Despite the spiel, we're still some decades from true anti-malware AI
Vendors stuff jargon into antivirus marketing mix
Opinion The cybersecurity industry is investing heavily in "machine learning" technologies in the hope of providing a more dynamic defence against malware. The practical upshot of this is that the delegates to the RSA Conference next week are likely to hear a lot about artificial intelligence in next-generation antivirus (NGAV) even though neither term is particularly well defined.
The need for improved defences is clear enough, driven both by the volume of malware variants pushed out by the bad guys and the stratospheric rise in ransomware. File-encrypting ransomware, such as Locky, has become a lucrative money spinner for crooks, particularly in the last year or so.
Cybercriminals have used malware of various types (banking trojans, spyware etc ad nauseam) to run scams since the turn of the century if not earlier. The profit motive means that crooks have spent money testing their creations prior to their release in a bid to outpace defences. Malware slingers don't even have to do this themselves, thanks to the availability of so-called crypting services that promise "fully undetectable" malware.
Releasing multiple variants of their nasties has also become standard practice among cybercrooks.
The security industry's response to this has been automation and cloud-based technologies. Anti-malware is long past reliance on signature detection alone. Whitelisting, heuristics (generic detection), behaviour-based detection have all come into play as part of a multi-layered defences.
For the last few years, vendors have talked about their use of the cloud as a differentiator from competitors. More recently, in the last few months, there has been a sea change in marketing messages and talking about "artificial intelligence" has become de rigeur.
Next week's RSA Conference is set to become a battleground for contrasting marketing claims about artificial intelligence and anti-malware.
Self-described next-generation antivirus firms, exemplified by Cylance, will argue that they are the first to apply artificial intelligence against the malware menace. In reality the technology is, in the opinion of this security writer, better described as pattern recognition and data analytics.
This approach brings benefits such as a much smaller footprint on client machines, a lower attack surface and a reduction in the number of updates needed. The marketing material doesn't about talk that, though – it talks about Cylance as the "first company to apply artificial intelligence, algorithmic science and machine learning to cybersecurity".
SentinelOne, another next-gen contender, also talks about delivering realtime protection powered by "machine learning and dynamic behaviour analysis", laying its own claim to applying AI to the security problem.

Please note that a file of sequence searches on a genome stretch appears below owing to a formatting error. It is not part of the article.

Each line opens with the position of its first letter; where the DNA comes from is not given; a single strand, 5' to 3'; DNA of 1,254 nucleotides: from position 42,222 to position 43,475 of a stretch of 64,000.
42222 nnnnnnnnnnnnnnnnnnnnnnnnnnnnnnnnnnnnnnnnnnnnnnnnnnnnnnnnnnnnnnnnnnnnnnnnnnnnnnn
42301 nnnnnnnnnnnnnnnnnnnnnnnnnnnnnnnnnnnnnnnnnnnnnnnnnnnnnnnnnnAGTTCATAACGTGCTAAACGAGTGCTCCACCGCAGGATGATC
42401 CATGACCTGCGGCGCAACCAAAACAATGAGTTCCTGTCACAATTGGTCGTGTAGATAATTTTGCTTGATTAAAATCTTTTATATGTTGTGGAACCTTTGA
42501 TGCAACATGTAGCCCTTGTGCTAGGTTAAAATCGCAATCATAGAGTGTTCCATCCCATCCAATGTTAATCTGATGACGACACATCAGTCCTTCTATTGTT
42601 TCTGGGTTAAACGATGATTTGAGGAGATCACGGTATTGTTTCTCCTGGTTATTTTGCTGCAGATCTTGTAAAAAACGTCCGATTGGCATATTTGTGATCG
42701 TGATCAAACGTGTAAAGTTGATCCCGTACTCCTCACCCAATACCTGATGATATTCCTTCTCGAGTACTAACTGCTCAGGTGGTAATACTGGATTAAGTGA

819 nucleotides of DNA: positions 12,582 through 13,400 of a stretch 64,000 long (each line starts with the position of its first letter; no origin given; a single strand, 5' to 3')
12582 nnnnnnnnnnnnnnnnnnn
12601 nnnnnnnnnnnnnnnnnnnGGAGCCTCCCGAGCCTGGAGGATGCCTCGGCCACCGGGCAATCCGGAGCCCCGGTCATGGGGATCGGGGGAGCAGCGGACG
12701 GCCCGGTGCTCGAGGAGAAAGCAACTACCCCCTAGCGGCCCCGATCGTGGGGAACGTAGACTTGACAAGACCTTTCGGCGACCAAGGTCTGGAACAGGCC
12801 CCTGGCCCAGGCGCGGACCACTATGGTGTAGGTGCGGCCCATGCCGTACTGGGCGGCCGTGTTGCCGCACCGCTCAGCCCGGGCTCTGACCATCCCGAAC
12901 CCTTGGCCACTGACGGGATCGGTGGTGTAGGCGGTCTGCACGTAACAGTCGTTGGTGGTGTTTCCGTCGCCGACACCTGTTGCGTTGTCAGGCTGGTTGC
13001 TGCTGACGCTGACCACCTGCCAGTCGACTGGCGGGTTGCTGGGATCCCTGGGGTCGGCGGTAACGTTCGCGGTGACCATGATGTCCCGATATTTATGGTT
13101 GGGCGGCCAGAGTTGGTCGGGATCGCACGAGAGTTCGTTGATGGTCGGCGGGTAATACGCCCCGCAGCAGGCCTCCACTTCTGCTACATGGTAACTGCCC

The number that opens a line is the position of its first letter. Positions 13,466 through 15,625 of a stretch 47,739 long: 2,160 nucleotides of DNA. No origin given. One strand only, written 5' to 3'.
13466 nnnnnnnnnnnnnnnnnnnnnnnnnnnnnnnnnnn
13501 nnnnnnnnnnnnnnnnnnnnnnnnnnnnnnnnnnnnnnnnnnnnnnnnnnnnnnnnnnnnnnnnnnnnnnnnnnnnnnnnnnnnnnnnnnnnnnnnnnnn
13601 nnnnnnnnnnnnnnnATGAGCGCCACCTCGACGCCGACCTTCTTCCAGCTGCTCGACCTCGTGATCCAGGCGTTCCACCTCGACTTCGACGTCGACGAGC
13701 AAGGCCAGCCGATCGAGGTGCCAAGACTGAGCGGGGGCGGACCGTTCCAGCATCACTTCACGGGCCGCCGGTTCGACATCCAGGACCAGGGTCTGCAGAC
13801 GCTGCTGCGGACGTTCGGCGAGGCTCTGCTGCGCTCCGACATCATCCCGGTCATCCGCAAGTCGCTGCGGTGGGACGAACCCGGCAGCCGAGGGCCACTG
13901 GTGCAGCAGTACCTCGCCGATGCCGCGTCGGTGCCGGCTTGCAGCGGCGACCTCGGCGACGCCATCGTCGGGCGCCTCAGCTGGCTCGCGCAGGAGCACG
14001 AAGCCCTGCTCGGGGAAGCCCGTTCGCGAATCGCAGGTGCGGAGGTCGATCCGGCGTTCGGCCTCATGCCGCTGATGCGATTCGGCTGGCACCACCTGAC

A load of spiel?
Established vendors are also claiming to use AI. Avast, Sophos (partly because of its recent acquisition of next-gen vendor Invincea) and more will also be talking artificial intelligence at San Francisco.
Long-standing experts argue that pattern recognition, theorem proving, neural networks, expert systems, machine vision – all "AI techniques" – have been applied in the anti-malware world for years.
There's yet a third leg on this marketing chair. As well NGAV firms such as Cylance, which claims to be among the first to use artificial intelligence, and traditional developers, who say they have pioneers in the field (without talking much about it), there's Carbon Black, which has begun talking about an alternative to AI. Its technology is based on event stream processing, the technique previously applied to algorithmic day-trading. Similar to those applications, "Streaming Prevention" continuously updates a risk profile based on a steady stream of computer activity.
The appearance of an alternative to AI for anti-malware would suggest that artificial intelligence is an established technique for combating malware.
Frankly, I'm skeptical.
What I can say for sure is that artificial intelligence has only recently begun reappearing in marketing pitches to tech reporters. The theme has come up before. CA talked about neugents, neural network agents "smarter than a million Albert Einsteins" for a couple of years around the turn of the millennium.
Nothing much came of that technology, which (being charitable) might have come before its time. Maybe, in a new century, AI can tame the malware menace that has surpassed the ability of mere meat sacks to contain. Alternatively, artificial intelligence for antivirus might just be a rebrand of heuristics, more Gary Numan than Alicia Vikander, as some experts argue. ®
Whatever happens, we hope security software vendors avoid signing up singer and sometime tech pitchman Will.i.am to promote their wares. Look no further than Symantec's ill-fated HackIsWack stunt, which roped in rapper Snoop Dogg, for a example of how such efforts can go hopelessly wrong.
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